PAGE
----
Anglo-Indian ties strained by student visa policy

Ignoring concerns about the lack of post-study work opportunities for Indian students overlooks the huge contribution of Indian-born Britons to UK society, Jack Grove hears

February 24, 2017
Source: SkillTree
London’s deputy mayor for business Rajesh Agrawal is one of the UK’s most high-profile Indian-born Britons

Fifteen years ago, Rajesh Agrawal arrived from India at Heathrow Airport with just £200 in his pocket.

Today worth an estimated £90 million thanks to the foreign currency trading firm that he founded in 2005, the 39-year-old is now London’s deputy mayor for business.

On Wednesday (22 February), Agrawal was one of several Indian-born Britons honoured at a glitzy awards bash at a Mayfair hotel. Others included the Labour MP Virendra Sharma and fellow London School of Economics graduate Sanam Arora, president of the National Union of Indian Students and Alumni UK.

All of them spoke passionately about how universities were vitally important to India’s relationship with the UK, forming the bedrock of Britain’s relationship with a nation of 1 billion people.

As another British Indian winner – Dame Asha Khemka, principal and chief executive of West Nottinghamshire College Group – put it: “India made me, Britain enabled me.”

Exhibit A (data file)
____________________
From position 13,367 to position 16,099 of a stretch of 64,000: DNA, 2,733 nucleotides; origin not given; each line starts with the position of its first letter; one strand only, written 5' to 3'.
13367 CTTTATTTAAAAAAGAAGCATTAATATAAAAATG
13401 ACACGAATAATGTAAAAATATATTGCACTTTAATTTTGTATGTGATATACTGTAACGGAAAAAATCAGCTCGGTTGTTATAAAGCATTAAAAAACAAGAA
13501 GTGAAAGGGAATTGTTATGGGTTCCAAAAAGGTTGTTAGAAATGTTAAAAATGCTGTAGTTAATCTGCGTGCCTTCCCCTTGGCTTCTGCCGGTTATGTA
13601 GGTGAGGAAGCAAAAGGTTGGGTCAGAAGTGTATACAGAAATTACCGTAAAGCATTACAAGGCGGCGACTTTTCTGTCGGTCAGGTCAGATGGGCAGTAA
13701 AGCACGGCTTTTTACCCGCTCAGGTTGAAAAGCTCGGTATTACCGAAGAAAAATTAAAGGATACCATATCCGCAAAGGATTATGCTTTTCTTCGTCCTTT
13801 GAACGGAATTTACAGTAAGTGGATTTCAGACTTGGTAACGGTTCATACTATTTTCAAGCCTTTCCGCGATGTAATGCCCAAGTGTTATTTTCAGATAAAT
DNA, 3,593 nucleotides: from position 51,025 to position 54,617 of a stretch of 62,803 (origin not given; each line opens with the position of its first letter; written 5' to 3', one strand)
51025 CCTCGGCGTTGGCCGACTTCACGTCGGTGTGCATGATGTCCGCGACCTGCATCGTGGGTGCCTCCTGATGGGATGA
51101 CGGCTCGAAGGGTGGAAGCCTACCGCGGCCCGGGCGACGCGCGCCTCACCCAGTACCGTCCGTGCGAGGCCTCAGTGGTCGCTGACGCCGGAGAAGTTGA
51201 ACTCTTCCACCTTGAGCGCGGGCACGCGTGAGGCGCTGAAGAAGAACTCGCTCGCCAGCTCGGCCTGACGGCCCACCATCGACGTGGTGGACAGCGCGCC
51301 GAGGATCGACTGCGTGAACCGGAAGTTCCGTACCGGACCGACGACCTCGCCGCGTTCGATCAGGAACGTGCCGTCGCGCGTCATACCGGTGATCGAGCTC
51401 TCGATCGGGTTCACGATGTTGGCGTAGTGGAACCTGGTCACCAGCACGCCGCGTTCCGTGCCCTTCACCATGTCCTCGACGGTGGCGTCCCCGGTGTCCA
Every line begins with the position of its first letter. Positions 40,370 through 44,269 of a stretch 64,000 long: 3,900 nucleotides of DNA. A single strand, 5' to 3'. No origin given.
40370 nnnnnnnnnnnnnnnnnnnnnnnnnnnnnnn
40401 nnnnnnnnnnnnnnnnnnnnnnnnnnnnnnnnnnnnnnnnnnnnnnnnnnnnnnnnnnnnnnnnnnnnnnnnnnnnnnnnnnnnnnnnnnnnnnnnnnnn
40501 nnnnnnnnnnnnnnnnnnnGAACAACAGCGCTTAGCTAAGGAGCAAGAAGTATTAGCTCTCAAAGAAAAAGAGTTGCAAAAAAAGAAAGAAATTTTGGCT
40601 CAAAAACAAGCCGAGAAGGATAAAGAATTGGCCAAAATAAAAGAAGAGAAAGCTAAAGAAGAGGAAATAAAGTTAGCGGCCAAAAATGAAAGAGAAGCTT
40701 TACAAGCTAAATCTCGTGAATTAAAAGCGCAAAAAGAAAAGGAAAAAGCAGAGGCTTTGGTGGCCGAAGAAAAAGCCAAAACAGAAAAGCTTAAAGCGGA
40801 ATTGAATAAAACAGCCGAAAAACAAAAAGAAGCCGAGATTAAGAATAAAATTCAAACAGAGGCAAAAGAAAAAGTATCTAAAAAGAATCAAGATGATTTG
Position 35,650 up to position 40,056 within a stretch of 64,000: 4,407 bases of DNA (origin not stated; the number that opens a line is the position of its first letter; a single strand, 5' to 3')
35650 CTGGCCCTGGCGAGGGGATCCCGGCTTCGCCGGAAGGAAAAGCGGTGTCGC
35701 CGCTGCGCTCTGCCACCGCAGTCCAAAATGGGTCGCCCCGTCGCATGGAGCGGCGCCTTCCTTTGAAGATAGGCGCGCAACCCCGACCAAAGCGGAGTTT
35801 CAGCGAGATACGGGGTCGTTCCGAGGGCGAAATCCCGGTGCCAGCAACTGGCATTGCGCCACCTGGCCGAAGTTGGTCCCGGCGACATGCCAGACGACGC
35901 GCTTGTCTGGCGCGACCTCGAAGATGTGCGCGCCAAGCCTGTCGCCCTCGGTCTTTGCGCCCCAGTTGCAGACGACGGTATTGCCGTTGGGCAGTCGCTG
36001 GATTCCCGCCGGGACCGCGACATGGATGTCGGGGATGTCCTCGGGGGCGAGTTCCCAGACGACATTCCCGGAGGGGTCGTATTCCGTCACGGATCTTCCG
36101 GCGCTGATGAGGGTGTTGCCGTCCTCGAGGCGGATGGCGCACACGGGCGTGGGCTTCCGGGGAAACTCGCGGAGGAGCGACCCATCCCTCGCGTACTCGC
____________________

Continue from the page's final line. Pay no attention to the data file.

Most of the amazing success stories coming out of India involve higher education, with UK universities quite often playing a part at some point in the journey. In turn, it is UK business, politics and education that benefit in the end from the skills learned by Indians in this country.

With so much goodwill towards the UK and its education system in the room, the tragedy of the UK’s current situation became clear. Enrolments from India are down 50 per cent since 2010 at a time when more students than ever are going abroad. Home Office statistics out this week suggest that the situation is now even worse.

Dinesh Patnaik, India’s deputy high commissioner to the UK, even raised the prospect that Germany could displace the UK as the top destination for Indian students – it now has 10,000 student enrolments a year, with the number rising, while UK admissions have sunk to about 17,000, down from 40,000, he said.

With Indian students spending about £32,000 a year on average while studying the UK, “it is Britain who is the loser”, he added.

So why are numbers sinking when they should be rising? Theresa May led a trade mission to India in November, with several vice-chancellors invited to help spread the message that the “brightest and best” were welcome to study, while ministers have repeatedly said that there is no cap on international student numbers.

However, May’s decision to scrap the post-study work visa in 2012 when she was home secretary has clearly had a devastating impact on UK universities’ ability to recruit from India.

Without the guaranteed opportunity to work for two years after graduation – often in a fairly low-paid capacity – Indian students are going to places where they can: Australia, Canada, Germany and the US.

Without some international work experience, Indian graduates might struggle when they return home to join the labour market, said Arora.